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As if to make the point vividly clear that summer is unofficially over, the skies of Washington on Tuesday were a metallic gray, with a cold breeze blowing and rain peppering the ground. It had the feel of seriousness, of stakes raised. And no one likely will understand that more this week than President Obama.
Thursday’s joint address to Congress will bring what could be perhaps a pivotal moment in his presidency, with the nation looking for his best proposals to help move the country out of the economic stall in which it has remained for months.
At the same time, Congress reconvenes to begin to shape a bipartisan plan for slashing the federal deficit. The so-called “supercommittee” meets for the first time Thursday as well. Whether lawmakers can deliver a meaningful, achievable solution could also have an effect on how voters view the president’s capacity to match words with results.
And if the nation needed any more of a reminder that we live in perilous times, the week will also feature incessant replays of the Sept. 11, 2001, attacks in advance of Sunday’s anniversary.
The challenge facing Obama has never been in more stark relief. A batch of new polls show Obama at the nadir of his presidency, with almost three-fourths of those surveyed believing the country is heading in the wrong direction. Those numbers come in concert with a steady stream of disappointing economic news.
"Obama is no longer the favorite to win reelection," said Democratic pollster Peter D. Hart, who conducted the latest NBC News/Wall Street Journal survey with Republican pollster Bill McInturff.
That poll showed the president’s approval ratings skidding to 44%, with even worse marks for his handling of the economy and his overall leadership. An ABC News/Washington Post poll had similar marks, putting the president’s approval rating at 43% while a Politico/George Washington University poll has him at 45%.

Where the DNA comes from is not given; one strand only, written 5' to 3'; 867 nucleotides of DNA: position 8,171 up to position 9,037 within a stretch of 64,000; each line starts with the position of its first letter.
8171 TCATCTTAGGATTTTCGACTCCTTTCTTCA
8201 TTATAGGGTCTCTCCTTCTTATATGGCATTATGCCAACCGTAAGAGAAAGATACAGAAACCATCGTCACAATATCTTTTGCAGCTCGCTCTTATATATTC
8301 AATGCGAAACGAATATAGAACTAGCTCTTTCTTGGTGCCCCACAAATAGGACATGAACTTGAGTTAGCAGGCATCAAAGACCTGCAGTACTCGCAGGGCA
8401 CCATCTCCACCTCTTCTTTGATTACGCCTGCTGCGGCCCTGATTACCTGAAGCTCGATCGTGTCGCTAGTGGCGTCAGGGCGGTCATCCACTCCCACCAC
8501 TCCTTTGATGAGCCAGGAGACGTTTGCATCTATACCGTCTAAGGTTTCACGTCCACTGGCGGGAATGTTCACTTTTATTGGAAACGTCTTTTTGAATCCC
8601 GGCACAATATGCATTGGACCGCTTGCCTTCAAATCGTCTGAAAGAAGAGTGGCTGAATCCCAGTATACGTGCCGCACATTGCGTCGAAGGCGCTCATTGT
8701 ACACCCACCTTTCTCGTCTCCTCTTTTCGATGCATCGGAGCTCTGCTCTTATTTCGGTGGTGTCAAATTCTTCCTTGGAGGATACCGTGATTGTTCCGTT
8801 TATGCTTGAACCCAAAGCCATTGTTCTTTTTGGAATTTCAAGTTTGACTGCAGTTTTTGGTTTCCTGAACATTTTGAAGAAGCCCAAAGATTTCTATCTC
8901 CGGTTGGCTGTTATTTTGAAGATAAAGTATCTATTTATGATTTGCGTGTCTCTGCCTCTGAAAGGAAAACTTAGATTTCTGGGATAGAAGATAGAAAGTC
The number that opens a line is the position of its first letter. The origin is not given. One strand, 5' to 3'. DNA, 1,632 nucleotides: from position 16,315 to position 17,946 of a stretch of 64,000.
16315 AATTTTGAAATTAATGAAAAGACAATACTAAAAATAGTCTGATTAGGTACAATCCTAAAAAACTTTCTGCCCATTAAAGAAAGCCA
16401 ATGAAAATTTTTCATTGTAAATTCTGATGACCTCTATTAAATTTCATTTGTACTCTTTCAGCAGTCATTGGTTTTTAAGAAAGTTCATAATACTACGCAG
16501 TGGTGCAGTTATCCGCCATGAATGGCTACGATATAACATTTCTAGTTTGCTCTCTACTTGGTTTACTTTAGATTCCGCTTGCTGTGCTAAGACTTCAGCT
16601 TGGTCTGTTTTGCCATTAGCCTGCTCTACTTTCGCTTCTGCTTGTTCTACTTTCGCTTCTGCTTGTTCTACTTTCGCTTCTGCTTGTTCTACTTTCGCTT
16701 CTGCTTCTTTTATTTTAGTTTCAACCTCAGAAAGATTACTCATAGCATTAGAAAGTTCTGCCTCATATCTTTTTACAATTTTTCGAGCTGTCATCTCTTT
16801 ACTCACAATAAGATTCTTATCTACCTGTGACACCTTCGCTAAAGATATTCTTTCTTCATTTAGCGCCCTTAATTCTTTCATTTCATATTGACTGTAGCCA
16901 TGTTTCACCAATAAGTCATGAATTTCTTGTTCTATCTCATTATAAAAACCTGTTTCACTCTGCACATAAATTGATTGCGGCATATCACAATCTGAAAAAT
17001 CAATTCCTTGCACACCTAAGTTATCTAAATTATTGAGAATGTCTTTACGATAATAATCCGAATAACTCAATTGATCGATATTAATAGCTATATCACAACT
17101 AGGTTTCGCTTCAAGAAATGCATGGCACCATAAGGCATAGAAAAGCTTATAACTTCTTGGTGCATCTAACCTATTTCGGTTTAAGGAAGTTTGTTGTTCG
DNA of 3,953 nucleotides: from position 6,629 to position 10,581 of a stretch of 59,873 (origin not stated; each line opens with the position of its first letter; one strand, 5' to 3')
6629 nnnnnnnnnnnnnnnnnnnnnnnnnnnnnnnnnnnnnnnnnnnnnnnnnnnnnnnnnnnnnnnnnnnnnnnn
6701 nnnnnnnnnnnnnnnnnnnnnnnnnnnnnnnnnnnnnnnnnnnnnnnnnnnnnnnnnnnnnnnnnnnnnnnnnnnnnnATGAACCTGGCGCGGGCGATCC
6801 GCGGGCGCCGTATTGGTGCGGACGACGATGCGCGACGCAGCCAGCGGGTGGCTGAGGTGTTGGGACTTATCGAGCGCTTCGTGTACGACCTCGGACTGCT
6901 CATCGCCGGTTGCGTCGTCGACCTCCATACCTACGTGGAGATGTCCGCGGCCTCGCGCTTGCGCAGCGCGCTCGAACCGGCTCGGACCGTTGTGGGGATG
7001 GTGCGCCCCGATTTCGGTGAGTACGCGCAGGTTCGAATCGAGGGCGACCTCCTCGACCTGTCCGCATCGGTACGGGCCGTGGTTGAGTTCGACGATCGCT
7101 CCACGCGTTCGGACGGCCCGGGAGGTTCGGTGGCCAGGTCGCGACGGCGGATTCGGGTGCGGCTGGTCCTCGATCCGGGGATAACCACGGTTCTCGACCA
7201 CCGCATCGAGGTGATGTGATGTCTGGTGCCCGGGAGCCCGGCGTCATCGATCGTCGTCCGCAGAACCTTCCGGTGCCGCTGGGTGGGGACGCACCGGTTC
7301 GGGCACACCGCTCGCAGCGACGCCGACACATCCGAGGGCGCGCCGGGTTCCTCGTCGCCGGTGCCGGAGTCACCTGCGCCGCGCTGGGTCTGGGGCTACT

The collective bottom line: More and more Americans now view the president and the job he’s doing in a negative light.
If there is good news for Obama it’s that election day 2012 remains more than year away. And that in head-to-head matchups with Republican favorites Rick Perry and Mitt Romney, he holds his own—a reminder that voters don’t make decisions in a vacuum. But he would lose today to a generic Republican, (whatever that might be these days), according to the NBC/WSJ poll.
The president also continues to hold a large reservoir of personal popularity. Voters like Obama, but they question his ability to turn the nation around.
Congress isn’t about to make that any easier, of course. Nor are Republicans on the Hill benefiting from the president’s downturn. They’re even more unpopular, polls say.
But the GOP’s poor marks won’t make it any easier for Obama to get a jobs plan through. And that’s why his speech Thursday is likely to be as much an electoral threat as a blueprint for job growth. The president said as much in his Labor Day speech in Detroit.
“I’m going to propose ways to put people to work [that] both parties can agree to,” Obama said. “We’re going to see if congressional Republicans will put country before politics.”
But will rattling a saber at Republicans be enough to satisfy Americans who, in every survey, express their profound disgust at Washington’s polarized environment and clearly want someone to get something done? The president Thursday will have to propose a plan that looks reasonable, doesn’t threaten to increase the deficit further, could yield results yet lays down a marker in case nothing happens.
Perhaps most important, he’ll have to come off as the man voters trust to lead the country through yet another tough stretch.
While the White House this week will try to manage expectations for the speech, the truth is that there is almost no way the pressure can be any heavier on Obama than it will be Thursday. And it's worth noting that he chose to raise the table stakes himself, both by declaring last month he would offer a major job-creation package and by deciding to address Congress in an evening setting.
How Obama bears that weight could have a lot to say about whether his now-endangered presidency survives to reach a second term.